From the alt.folklore.urban FAQ:
T. There were (are?) Japanese soldiers hiding out on isles in Pacific who believed WWII was still on.
In the interest of helping out Emily Kelly, I dug up some references for the above:
Hiroo Onoda holds the honor of the last Japanese soldier to surrender, finally packing it in in 1974. Attempts were made to persuade Hiroo to surrender, including appeals from relatives. It took his former commanding officer to convince Hiroo the war was over. He had been holding out Lubang Island in the Phillipines. After spending some time in Japan, he retired to a ranch in Brazil.
Onoda recently resurfaced in May 1996, returning to the Phillipines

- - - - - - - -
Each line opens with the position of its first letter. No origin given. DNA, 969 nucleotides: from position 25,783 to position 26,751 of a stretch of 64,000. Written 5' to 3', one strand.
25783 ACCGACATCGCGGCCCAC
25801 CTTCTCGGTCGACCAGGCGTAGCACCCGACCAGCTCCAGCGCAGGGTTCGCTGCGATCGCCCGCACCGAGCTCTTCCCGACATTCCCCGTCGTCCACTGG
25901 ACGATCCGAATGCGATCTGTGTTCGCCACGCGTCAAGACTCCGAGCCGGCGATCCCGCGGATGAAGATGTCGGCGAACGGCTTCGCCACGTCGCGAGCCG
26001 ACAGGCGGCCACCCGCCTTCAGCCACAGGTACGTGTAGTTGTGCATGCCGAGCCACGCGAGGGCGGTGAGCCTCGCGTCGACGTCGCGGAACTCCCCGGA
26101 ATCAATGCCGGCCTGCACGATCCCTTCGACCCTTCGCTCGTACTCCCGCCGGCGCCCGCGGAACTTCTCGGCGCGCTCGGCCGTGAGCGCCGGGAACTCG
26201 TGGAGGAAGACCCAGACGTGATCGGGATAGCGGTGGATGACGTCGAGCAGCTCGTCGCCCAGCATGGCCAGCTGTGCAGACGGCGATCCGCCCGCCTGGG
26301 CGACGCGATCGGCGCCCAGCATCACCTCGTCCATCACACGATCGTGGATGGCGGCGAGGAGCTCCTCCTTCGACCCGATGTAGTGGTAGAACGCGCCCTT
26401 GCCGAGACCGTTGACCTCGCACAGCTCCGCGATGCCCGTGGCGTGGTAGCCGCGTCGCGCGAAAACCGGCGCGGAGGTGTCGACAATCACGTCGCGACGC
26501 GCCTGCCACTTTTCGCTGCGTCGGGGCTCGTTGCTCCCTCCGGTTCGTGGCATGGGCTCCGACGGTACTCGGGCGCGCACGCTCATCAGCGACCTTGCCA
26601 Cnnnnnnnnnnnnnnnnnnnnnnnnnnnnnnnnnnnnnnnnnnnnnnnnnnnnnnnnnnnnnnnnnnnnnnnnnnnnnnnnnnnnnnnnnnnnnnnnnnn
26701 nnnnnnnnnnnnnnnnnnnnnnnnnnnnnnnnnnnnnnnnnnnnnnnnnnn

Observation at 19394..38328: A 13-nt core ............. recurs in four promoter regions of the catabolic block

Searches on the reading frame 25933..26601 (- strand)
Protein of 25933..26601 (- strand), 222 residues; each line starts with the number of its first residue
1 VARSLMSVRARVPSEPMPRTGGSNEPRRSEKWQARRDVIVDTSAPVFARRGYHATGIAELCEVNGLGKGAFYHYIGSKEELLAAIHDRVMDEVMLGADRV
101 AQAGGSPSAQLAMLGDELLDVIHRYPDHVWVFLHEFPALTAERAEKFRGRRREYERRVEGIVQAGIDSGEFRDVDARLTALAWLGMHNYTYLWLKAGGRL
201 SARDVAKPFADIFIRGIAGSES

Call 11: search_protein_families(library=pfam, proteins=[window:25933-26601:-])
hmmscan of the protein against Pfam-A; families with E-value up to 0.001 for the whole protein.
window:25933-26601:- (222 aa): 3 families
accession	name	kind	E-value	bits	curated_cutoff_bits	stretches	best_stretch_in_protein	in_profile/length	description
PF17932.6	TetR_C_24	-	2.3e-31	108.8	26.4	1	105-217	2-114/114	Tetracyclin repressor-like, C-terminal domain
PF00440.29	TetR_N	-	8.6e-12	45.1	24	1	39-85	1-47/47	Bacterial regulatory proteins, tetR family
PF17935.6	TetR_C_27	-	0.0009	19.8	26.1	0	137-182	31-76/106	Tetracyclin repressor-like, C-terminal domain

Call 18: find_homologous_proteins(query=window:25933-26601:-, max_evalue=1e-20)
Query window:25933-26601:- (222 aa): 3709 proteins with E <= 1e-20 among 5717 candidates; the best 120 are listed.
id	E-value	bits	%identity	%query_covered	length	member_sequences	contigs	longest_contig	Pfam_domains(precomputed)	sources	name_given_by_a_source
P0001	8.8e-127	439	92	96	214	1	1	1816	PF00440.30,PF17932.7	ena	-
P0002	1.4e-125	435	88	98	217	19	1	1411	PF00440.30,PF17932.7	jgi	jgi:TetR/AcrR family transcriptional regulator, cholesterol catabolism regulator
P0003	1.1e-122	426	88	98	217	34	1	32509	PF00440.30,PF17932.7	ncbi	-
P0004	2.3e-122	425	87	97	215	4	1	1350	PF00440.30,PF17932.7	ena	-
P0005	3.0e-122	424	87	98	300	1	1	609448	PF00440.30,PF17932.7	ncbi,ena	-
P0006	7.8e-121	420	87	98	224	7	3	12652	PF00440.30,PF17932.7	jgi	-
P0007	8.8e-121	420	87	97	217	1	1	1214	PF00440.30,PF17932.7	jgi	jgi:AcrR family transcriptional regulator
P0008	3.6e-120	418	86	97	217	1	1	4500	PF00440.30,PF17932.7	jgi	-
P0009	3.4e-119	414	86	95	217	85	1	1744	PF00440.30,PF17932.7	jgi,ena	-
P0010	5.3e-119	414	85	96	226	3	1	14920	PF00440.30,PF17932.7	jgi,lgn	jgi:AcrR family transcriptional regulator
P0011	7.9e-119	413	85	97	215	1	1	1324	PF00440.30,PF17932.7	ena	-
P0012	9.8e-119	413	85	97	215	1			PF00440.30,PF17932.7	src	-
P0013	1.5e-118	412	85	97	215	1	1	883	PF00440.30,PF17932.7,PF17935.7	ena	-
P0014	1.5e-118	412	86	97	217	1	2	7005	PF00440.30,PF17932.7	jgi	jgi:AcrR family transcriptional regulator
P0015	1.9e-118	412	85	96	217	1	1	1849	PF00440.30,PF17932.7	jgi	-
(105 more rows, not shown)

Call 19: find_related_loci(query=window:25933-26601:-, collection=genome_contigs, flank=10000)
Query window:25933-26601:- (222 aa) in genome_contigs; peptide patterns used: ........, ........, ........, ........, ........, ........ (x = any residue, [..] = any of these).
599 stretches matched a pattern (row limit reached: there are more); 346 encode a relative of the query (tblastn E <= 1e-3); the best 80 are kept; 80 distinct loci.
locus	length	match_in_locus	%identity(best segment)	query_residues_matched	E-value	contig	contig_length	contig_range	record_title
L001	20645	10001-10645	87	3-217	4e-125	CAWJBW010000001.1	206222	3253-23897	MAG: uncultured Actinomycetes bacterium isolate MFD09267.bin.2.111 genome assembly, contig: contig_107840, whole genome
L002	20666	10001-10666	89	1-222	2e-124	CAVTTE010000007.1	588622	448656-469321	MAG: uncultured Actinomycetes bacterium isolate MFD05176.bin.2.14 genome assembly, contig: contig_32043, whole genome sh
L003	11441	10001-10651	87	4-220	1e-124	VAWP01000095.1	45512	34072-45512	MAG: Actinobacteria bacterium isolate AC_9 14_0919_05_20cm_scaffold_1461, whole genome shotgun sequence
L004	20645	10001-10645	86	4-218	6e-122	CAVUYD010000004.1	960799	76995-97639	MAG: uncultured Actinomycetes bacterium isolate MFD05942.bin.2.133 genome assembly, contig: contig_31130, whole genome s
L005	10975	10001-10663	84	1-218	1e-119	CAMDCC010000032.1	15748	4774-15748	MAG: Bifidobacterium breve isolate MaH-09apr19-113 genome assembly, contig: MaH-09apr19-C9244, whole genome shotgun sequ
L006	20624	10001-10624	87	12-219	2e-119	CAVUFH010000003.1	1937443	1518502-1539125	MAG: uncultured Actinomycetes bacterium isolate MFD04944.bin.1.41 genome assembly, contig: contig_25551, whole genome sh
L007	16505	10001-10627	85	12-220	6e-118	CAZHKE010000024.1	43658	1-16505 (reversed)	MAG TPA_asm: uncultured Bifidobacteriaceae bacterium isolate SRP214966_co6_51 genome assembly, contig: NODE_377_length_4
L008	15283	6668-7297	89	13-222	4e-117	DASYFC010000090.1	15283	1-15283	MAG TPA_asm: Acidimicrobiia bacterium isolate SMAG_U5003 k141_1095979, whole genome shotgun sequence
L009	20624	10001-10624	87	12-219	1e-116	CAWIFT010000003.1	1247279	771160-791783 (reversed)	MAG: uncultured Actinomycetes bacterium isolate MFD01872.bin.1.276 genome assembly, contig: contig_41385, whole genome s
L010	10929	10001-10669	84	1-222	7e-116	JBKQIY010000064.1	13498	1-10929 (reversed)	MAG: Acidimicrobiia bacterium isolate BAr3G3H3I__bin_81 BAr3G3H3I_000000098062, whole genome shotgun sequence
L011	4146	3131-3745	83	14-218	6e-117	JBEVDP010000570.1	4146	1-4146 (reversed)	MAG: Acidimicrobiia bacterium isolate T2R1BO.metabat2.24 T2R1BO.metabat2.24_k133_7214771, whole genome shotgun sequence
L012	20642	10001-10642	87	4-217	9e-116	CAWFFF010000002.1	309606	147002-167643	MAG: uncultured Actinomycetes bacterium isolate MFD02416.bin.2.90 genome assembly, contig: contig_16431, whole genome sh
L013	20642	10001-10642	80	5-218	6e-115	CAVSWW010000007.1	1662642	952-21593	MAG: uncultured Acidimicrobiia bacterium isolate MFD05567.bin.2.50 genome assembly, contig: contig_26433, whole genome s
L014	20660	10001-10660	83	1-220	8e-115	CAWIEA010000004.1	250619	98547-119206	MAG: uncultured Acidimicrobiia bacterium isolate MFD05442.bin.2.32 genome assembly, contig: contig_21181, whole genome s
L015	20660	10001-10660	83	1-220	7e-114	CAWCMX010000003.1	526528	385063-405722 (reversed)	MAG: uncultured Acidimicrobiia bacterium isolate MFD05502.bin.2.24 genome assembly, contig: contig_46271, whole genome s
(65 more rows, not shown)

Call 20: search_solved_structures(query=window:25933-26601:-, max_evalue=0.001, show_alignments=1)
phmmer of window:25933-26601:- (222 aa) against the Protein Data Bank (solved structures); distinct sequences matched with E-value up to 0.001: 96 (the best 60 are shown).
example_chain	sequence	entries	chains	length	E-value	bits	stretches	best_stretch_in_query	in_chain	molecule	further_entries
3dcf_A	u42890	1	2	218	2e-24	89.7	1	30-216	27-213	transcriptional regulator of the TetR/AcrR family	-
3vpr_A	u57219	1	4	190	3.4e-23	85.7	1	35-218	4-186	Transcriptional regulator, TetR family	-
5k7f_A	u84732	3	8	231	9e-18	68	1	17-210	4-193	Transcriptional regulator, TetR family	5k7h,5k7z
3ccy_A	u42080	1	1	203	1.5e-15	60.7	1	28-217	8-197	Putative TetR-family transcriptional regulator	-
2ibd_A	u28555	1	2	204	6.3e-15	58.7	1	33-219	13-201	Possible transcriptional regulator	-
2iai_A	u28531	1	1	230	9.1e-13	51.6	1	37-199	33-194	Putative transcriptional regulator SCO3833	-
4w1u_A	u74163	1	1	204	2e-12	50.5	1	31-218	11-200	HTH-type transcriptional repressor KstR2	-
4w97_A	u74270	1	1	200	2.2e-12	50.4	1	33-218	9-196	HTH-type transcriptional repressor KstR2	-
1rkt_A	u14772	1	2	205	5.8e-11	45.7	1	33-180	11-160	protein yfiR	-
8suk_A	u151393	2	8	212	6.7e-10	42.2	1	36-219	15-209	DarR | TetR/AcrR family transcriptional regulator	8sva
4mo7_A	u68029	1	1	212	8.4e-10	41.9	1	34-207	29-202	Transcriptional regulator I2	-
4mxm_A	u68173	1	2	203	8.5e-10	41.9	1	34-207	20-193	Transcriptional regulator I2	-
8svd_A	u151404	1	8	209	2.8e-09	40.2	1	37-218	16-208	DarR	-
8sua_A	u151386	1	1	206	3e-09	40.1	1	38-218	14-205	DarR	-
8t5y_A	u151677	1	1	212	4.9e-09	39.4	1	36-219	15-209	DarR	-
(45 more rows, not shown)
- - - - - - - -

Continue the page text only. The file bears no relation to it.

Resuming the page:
for a visit:
TOKYO (Kyodo) -- Hiroo Onoda, 74, a former Japanese Imperial Army officer, leaves Narita airport near Tokyo for his first trip to the Philippines in 22 years to visit his former island hideout in the western Philippines. Onoda hid in the jungles of Lubang Island for about 30 years after the end of World War II.
Lubang Island (Kyodo) -- Former Imperial Japanese Army officer Hiroo Onoda, who held out in the Philippine jungles for almost three decades after the end of World War II, lays flowers at a monument on Lubang Island in the Philippines on May 21 during his first visit in 22 years.